At some point in your knitting, you would have to sew your knit fabrics together. You may have collected many knitted squares from practicing your patterns and stitches, or you may want to start easy on your knitting hobby by knitting squares first. You can assemble your knitted squares into something gorgeous and useful.
Joining knitted squares together, you can create a lovely patchwork blanket or elegant throw pillowcases. You will be able to create something impressive just by sewing together the knitted squares that you made.
The first thing you must do is to layout your knitted squares on a large surface so you can arrange them according to colors or design to your liking. You can join the squares by alternating the horizontal with vertical rows of stitches to make your project look more textured and interesting.
To sew your knitted squares together, place them side by side with each other on the flat surface with the right sides facing up. Use safety pins to temporarily attach a square to an adjacent square, starting at the corners, and place some pins in between to hold the squares together as you sew.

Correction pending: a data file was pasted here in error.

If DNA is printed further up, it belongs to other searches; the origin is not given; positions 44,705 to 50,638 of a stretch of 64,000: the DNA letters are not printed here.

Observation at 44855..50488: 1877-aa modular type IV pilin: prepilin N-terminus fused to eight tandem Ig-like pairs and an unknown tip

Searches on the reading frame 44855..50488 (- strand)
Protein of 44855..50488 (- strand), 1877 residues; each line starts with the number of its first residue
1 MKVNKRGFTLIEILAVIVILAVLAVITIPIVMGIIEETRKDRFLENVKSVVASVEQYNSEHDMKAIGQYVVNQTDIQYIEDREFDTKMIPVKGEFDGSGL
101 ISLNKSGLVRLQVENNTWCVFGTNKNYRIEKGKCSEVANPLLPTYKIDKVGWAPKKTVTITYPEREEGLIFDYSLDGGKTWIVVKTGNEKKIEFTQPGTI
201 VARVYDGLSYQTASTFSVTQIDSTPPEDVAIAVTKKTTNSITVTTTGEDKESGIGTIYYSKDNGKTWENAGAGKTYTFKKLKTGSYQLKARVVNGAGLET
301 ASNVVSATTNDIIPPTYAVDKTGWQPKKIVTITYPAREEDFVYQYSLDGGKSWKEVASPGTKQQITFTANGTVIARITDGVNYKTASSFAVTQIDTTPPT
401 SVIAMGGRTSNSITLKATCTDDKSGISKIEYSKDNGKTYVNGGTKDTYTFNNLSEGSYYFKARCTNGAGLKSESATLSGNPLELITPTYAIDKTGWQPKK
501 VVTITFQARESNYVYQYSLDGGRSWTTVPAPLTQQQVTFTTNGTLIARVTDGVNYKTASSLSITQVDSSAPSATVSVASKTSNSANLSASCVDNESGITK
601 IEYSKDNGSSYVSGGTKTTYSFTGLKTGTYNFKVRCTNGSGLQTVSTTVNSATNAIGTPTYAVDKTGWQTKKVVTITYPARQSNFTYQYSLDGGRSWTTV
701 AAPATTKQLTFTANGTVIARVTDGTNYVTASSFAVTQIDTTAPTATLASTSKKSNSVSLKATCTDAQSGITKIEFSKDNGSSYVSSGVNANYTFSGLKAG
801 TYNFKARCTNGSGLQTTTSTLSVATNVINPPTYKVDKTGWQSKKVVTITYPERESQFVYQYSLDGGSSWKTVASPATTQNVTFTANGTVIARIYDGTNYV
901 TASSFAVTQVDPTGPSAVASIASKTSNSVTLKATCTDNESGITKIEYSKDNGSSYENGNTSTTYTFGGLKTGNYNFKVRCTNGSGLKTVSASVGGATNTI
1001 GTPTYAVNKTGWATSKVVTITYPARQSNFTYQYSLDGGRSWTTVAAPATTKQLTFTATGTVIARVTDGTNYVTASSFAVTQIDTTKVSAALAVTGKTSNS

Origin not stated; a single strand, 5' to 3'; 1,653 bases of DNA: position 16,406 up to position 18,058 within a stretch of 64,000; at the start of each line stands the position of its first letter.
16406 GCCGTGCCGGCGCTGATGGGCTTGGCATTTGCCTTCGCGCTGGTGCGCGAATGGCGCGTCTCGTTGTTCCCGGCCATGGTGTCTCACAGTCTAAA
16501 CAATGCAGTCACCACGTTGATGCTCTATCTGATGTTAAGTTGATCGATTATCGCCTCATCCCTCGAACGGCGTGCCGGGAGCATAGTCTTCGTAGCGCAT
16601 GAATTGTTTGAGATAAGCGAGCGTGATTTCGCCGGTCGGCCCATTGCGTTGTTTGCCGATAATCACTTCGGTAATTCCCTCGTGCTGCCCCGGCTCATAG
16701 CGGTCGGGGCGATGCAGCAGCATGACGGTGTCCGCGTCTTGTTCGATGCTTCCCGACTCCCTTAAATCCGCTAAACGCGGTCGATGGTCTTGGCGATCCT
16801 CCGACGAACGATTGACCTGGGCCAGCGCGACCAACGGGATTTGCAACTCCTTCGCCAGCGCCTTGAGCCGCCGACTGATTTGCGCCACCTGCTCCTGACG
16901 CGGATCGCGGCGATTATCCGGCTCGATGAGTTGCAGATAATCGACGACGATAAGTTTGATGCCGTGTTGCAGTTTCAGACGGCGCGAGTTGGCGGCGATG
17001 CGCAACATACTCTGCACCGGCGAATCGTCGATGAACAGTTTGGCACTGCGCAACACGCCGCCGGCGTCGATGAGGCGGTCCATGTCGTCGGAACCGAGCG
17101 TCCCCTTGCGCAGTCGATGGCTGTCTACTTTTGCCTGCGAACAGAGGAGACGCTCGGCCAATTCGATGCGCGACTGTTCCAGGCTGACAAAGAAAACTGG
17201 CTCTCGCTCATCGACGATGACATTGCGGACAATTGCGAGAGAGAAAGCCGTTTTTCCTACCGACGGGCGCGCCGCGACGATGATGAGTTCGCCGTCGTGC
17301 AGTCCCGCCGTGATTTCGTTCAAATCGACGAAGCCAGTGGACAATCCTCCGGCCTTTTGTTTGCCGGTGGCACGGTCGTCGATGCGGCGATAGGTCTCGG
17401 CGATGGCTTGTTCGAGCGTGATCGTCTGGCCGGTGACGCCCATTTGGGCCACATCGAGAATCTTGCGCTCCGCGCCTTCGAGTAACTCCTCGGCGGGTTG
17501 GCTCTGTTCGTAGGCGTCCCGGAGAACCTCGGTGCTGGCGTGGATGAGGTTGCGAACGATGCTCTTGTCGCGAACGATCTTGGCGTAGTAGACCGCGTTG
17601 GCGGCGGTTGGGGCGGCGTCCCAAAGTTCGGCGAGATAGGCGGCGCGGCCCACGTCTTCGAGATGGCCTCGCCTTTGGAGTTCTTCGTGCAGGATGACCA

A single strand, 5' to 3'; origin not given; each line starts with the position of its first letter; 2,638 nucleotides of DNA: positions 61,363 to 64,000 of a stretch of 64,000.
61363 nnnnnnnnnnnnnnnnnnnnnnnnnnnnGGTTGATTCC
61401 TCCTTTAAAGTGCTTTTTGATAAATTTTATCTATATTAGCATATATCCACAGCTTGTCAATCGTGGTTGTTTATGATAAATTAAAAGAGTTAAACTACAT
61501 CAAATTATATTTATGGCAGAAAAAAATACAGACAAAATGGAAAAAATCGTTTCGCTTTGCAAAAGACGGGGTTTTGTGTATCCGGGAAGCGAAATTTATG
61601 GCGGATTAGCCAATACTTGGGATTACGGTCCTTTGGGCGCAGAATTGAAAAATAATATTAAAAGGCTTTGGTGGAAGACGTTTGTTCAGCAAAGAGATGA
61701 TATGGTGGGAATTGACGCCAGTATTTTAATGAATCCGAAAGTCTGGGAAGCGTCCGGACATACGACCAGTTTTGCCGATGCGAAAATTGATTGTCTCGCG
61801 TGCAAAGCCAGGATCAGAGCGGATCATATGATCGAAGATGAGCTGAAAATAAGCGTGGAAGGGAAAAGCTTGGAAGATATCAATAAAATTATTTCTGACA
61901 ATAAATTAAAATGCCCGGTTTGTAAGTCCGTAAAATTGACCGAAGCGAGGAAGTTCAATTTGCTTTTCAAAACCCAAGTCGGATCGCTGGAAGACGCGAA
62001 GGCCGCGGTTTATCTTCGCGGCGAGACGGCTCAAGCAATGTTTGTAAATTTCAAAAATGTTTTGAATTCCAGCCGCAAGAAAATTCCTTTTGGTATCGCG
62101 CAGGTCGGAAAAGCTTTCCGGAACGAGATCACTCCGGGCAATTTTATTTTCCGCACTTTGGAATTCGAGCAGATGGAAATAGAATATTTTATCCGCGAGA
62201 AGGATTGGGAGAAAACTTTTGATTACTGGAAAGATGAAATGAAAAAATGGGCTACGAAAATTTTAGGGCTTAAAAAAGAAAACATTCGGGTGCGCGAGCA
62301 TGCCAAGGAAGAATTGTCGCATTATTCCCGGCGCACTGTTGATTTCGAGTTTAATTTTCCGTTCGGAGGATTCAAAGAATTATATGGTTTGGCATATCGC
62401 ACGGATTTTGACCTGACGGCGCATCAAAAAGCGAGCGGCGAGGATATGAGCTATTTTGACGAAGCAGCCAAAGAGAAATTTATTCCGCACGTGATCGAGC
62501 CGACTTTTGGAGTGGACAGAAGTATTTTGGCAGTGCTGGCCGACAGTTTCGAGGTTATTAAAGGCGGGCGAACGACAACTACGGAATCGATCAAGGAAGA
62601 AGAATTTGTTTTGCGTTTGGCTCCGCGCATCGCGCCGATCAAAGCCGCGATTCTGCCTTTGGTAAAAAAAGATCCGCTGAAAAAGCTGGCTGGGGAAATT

Sew your knitted squares together using the same yarn you used for knitting. You will also need a yarn needle with a blunt end an eyehole big enough for your yarn to pass through. You can join your knitted squares using different tools and methods.
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What is the best way to sew knitted squares together?
The best way to sew knitted squares together depends on what stitches you used to knit and the type of knitting project you are doing. One method may work for a particular project but may not be useful for another. A mattress stitch may look great on a sweater but not on a blanket. Sewing your knitted squares together using a different colored yarn may look better than knitting with the same yarn you used for knitting. Read on to help you decide on the best way to sew your knitted squares together.
How do you sew knitted squares together invisibly?
- Mattress Stitch for Stockinette
When you are joining two knitted squares using the fabrics’ sides, an excellent method to use the mattress stitch. The mattress stitch creates a nice, invisible seam on the right sides of your knitted fabric.
The first thing to do is to thread a yarn needle with a length three times that of the side of your knitted square. Find the edge-most stitch on the left-hand square with the right sides facing you and draw your yarn through it, leaving at least 3 inches of tail.